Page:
Sure enough the corporation (= the city) began cleaning the streets, and hanging out the bunting (=draped banners) and flags and evergreens and there were signs stuck up everywhere that said: "Welcome to the Nation's Heroes", "Welcome to the Army of the Potomac", and "Welcome to the Gallant Fifth and Sheridan's Invincibles” etc.(such like). 

グランドレビューを控え、街中の通りが清められ、横断幕や旗、それから常緑樹も植えられて、街のあちこちに、文言が踊った「歓迎 ポトマック軍」「歓迎 勇猛たる第5連隊」「歓迎 無敵のシェリダン将軍」等々 


The old man got out his uniform and had mom sew up the bullet holes so people wouldn't think it was motheaten or worn out and when the day came he spruced up (got cleaned up and dressed up) and me and him legs it (=walked) uptown to see the soldiers come back. 



When we got to the Capitol, the school children were standing around on all sides waiting. The girls were all dressed in white and the boys had duck pants on and blue jackets and all of them had red white and blue rosettes (circular cloth medallions?) pinned on their shirts. Some of them had bouquets and things like that to give to the soldiers when they came along.  

We stood there a little while and heard them singing "Rally Around the Flag" and "When Johnny Comes Marching Home" and then the old man (=my father) said startingoff (= starting to walk) "Let's mosey along to (= move slowly) where Andy Johnson and Grant are going to review the boys. 




We kept on walking until we got up by (=near) the President's house and we stepped up, brash (=confident) as you please on a stand just across from the place were Andy Johnson and General Grant and the other big guns (generals etc.) were going to sit and look. Nobody said anything to us and we squats (=sat) right down and watched the people come piling in (=arrive in great numbers). 



It was "Governor this" and "Governor that" and "Governor the other"- it was just raining governors. We weren't governors and we knew we didn't belong there but we didn't shout it out so folks could hear us and nobody noticed the difference. Before long there was some clapping and shouting and Andy Johnson and the General came out on the stand opposite (us). Then a lot of high ranking officers and such people hurried on looking very well kept (=well-groomed and clothed) and important. There were two boys among that crowd and somebody said they were the General's children. I 'spect (=expect =guess) they were awful (very) proud of their daddy for you could hear the people hollering "Grant! Grant! Hurray for Grant!" more than anything else just then.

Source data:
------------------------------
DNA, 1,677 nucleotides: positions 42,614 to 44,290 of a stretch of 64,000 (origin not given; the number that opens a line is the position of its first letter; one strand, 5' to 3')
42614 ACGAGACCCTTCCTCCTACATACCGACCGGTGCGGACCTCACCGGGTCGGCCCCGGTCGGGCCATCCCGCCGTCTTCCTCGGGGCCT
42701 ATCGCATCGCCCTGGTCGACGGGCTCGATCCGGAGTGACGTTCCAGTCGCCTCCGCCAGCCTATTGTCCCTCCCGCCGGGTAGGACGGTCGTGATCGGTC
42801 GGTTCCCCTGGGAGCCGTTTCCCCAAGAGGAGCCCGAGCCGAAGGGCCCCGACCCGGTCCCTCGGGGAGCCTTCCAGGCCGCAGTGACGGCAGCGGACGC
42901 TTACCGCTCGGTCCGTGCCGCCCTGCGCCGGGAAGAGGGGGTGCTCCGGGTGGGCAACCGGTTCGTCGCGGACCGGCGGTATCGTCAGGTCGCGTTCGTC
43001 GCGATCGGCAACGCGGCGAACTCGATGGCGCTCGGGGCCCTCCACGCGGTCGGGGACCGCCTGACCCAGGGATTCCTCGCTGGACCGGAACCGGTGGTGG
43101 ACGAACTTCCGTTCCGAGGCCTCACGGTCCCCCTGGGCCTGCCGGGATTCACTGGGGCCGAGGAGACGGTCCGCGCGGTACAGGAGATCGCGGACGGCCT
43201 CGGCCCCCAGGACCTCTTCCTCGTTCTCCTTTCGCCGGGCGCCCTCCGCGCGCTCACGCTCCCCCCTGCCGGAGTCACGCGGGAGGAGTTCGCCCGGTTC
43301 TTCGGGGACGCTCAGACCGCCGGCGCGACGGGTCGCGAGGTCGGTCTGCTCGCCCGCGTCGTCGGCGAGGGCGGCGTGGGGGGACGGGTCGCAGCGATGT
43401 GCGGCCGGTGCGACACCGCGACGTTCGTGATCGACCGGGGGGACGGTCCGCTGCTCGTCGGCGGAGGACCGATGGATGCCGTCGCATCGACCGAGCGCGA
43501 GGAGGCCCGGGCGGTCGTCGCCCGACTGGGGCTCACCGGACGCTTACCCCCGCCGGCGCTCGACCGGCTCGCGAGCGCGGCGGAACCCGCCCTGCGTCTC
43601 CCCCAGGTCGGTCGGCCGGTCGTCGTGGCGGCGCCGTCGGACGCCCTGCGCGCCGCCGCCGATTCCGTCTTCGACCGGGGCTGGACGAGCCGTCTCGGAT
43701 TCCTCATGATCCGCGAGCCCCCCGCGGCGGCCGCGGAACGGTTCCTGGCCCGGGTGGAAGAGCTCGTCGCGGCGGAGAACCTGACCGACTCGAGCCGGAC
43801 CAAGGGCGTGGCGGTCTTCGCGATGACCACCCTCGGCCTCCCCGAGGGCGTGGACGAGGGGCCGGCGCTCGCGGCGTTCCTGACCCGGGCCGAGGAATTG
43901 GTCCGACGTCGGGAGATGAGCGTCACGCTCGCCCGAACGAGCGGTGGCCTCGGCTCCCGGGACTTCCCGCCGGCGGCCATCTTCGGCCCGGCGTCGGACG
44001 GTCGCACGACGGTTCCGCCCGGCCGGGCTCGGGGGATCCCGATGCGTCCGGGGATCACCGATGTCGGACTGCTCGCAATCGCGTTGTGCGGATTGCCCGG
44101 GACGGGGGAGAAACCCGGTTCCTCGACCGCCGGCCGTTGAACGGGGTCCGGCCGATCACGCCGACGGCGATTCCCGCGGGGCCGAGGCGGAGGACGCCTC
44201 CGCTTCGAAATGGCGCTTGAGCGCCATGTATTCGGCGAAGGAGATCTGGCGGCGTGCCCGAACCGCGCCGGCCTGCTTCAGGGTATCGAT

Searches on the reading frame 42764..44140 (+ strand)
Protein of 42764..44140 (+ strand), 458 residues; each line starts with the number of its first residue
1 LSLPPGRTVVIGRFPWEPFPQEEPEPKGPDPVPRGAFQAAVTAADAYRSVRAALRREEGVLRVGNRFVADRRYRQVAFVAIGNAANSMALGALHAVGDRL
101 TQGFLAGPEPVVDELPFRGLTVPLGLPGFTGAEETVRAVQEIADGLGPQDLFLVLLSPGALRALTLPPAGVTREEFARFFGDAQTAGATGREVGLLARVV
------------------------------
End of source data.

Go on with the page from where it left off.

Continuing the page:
Well sirs, we heard a rumbling down the street and we knew the army was coming. There was a fine looking general riding in front. One of the pack of governors said "There's Meade!" I'd never seen him before but I took the governor's word for it. Then came a lot of officers some clean and new looking and the others considerably soiled as they passed the President, they saluted with their swords and kept right on. 

I was wishing it would get a little exciting when lickety-split (=all of a sudden) the Devil's own horse came tearing (galloping quickly) up the street for all he was worth (=as fast as he could). He certainly looked bad. The crowd stopped cacklin' (like chickens) and rose up like swarming bees and strained their necks peekin' (to look). There was an officer on the horse with no hat on. His long blond hair was just blowing every which way; there was a great wreath hung on his left arm and that there horse was running as if Satan himself was chasing it. I was so scared I just shut my mouth for fear I'd spit out my heart! My father grabbed my arm as tight as a vise; you could see the mark a week later.